The HIV Epidemic in the Philippines: Affected Populations
The HIV epidemic in the Philippines is the fastest-growing in the Asia and Pacific region. According to UNAIDS data, HIV prevalence in the Philippines increased by 207% from 2010 to 2019. AIDS-related deaths rose by 338% in the same period. In 2019, an estimated 97,000 people were living with HIV in the Philippines. Of those, 73% knew their status and 44% were receiving antiretroviral treatment.
Although these statistics indicate some progress, the Philippines still falls far below the 90-90-90 target set by UNAIDS. Aimed at ending the HIV epidemic by 2020, the program wanted to ensure that 90% of people living with HIV would know their HIV status. It also strove to give 90% of people with a diagnosed HIV antiretroviral therapy and induce viral suppression in 90% of those receiving treatment. Unfortunately, the world is not on track to meet these goals, and new targets are being developed for 2025.
Populations Most Affected
The prevalence rate of HIV in the Philippines among adults ages 15 to 49 was 0.2% in 2019. This national rate, however, masks alarmingly high prevalence rates among specific populations. The groups most affected by the HIV epidemic in the Philippines often face social stigma, isolation and legally sanctioned discrimination. These populations include people who inject drugs (PWID), men who have sex with men (MSM), sex workers and transgender people. However, new technologies, programs and initiatives are working to lessen the burden of disease and stigma on these populations.
People Who Inject Drugs
According to UNAIDS, the HIV prevalence rate among people who inject drugs in the Philippines is 29%. Among PWID, only 26.9% have been tested and are aware of their status. Key factors fueling the HIV epidemic in the Philippines among PWID include hostile public opinion and brutal law enforcement. These constitute major barriers to HIV testing and awareness. While official statistics released in 2018 revealed that over 4,500 drug users were victims of extrajudicial killings, civil society estimated the true toll to be as high as 20,000.
Progress in HIV testing is crucial to reduce HIV prevalence among PWID, who struggle to access services due to their criminalized status. Various alternative testing methods, such as rapid finger-prick testing, can reduce barriers to testing for PWID. In particular, self-testing kits, which allow people to test in private, have attracted a large proportion of first-time testers in Thailand and have achieved impressive success in China.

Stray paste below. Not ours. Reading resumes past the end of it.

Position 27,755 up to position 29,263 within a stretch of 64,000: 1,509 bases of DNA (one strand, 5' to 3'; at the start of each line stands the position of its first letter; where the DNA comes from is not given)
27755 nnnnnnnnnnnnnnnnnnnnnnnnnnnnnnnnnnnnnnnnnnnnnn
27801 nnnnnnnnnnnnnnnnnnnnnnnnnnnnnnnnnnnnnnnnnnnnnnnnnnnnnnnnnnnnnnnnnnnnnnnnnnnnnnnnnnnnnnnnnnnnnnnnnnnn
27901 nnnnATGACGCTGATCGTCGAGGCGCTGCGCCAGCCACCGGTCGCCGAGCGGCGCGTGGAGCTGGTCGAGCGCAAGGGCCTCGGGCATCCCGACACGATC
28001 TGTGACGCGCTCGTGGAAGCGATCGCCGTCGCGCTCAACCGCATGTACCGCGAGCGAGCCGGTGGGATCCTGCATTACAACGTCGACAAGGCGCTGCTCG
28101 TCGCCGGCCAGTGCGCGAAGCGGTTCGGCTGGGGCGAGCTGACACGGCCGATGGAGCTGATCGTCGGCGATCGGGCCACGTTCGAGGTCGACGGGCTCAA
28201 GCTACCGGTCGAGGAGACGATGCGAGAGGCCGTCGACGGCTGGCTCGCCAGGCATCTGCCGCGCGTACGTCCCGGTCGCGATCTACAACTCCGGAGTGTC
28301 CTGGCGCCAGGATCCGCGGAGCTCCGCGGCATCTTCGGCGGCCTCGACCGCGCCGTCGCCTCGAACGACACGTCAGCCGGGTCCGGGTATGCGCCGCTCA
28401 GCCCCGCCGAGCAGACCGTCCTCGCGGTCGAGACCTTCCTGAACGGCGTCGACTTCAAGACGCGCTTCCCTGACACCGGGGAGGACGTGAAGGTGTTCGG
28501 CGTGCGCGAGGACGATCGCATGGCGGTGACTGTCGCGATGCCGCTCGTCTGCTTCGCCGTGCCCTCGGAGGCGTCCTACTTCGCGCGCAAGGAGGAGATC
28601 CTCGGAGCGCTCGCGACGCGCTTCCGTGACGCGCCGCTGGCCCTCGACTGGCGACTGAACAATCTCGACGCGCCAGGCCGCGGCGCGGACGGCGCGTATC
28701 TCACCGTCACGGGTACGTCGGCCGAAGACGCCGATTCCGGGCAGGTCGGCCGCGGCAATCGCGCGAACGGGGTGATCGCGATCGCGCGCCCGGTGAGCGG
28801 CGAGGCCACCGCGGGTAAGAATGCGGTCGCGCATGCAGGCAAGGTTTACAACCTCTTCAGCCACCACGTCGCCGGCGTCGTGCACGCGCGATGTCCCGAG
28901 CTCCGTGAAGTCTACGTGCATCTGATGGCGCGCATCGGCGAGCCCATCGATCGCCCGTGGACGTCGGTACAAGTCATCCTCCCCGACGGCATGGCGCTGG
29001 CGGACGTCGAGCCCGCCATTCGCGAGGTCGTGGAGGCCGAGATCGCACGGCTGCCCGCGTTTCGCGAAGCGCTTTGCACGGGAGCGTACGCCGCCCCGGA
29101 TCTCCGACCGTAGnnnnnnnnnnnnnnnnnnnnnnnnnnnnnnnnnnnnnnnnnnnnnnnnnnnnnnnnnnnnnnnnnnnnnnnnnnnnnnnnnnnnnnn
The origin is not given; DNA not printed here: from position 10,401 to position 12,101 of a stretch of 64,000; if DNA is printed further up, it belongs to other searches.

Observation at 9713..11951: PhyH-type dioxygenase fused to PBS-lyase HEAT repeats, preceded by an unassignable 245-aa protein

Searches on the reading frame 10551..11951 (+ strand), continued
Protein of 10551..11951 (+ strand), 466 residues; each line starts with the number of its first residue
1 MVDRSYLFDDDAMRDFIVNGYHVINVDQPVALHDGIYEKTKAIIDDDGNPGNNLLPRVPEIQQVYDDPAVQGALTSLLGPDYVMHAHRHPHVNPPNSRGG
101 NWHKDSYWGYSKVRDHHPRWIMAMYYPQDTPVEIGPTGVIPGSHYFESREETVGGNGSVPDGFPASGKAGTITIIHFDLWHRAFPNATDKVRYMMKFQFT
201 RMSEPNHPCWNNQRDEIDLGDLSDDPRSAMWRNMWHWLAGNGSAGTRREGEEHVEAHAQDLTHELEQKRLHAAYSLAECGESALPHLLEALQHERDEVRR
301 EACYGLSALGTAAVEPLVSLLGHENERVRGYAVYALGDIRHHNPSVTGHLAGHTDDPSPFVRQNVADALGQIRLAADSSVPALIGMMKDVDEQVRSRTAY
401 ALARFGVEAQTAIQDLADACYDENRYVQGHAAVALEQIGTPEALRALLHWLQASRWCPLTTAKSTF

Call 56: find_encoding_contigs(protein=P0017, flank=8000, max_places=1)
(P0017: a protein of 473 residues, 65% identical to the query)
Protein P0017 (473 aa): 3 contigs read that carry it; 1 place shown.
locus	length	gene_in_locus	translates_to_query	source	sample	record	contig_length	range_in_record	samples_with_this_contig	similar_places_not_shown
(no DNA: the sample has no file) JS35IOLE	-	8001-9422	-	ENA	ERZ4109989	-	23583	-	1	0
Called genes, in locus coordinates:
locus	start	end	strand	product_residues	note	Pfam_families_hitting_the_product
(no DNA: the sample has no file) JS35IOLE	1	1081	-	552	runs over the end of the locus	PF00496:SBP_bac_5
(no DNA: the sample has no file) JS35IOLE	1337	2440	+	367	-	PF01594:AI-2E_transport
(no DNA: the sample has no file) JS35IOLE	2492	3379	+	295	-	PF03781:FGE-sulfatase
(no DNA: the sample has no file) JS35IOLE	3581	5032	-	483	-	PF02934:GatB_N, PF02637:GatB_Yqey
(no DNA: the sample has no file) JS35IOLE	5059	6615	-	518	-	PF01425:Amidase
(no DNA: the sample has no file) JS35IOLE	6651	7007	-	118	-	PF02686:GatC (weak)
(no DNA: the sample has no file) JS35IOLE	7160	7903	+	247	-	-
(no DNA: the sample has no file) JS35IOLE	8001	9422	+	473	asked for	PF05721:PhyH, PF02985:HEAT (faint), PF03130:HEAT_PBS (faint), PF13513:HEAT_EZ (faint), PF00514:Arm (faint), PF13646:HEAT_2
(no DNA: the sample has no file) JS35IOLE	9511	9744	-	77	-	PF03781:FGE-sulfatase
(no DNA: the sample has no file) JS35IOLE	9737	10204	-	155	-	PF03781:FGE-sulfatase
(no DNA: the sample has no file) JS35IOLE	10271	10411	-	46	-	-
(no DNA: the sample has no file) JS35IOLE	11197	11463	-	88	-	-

Men Who Have Sex With Men
The HIV prevalence rate among men who have sex with men is 5%, the second-highest among key affected populations. MSM who fear social stigma and discrimination often do not participate in HIV prevention programs. As a result, the participation rate for these programs is 14.6%, and the majority of MSM lack awareness about HIV. Condom use in this population is also low at 40.1%. However, condom distribution and sex education programs would benefit MSM, many of whom reported not using condoms because they were “not available.” Fighting the HIV epidemic in the Philippines means tailoring help to MSM.
Female sex workers in the Asia and Pacific region are 29 times more likely to be living with HIV than other adult women of reproductive age. The HIV prevalence rate among sex workers in the Philippines is now 0.6%. This group has the highest rates among affected populations for coverage in prevention programs and condom use, which are 71.8% and 85.3%, respectively. Many important national HIV prevention programs raise awareness about HIV and encourage condom use among sex workers. These programs include the 100% Condom Use Program, the HIV Counseling and Testing Service, and programs led by the Philippine National AIDS Council.
Transgender people are one of the populations most affected by the HIV epidemic in the Philippines, with a prevalence rate of 3.9%. However, there is little information or research about the effects of HIV on the transgender community in the Philippines. A key problem is the lack of transgender visibility due to social exclusion and widespread stigma. This challenges efforts to obtain health data and develop targeted programs to support transgender individuals. To raise awareness about gender identities and transgender acceptance, sexual health education and gender studies programs must be more inclusive. This would help reduce the stigma and barriers to healthcare for transgender people in the Philippines and engage them in HIV prevention and treatment programs.
The Effect of COVID-19
Lockdowns in the Philippines due to COVID-19 have blocked access to essential services for HIV patients, including treatment and testing. Eamonn Murphy, UNAIDS regional director for Asia and the Pacific, stressed that the Philippines needs to do more to convince those in high-risk populations to seek out HIV-related services.
Continued attention to these key affected populations is necessary to reduce HIV prevalence rates and make progress toward HIV eradication. In this way, focused programs can work toward lessening the severity of the HIV epidemic in the Philippines.
– Alice Nguyen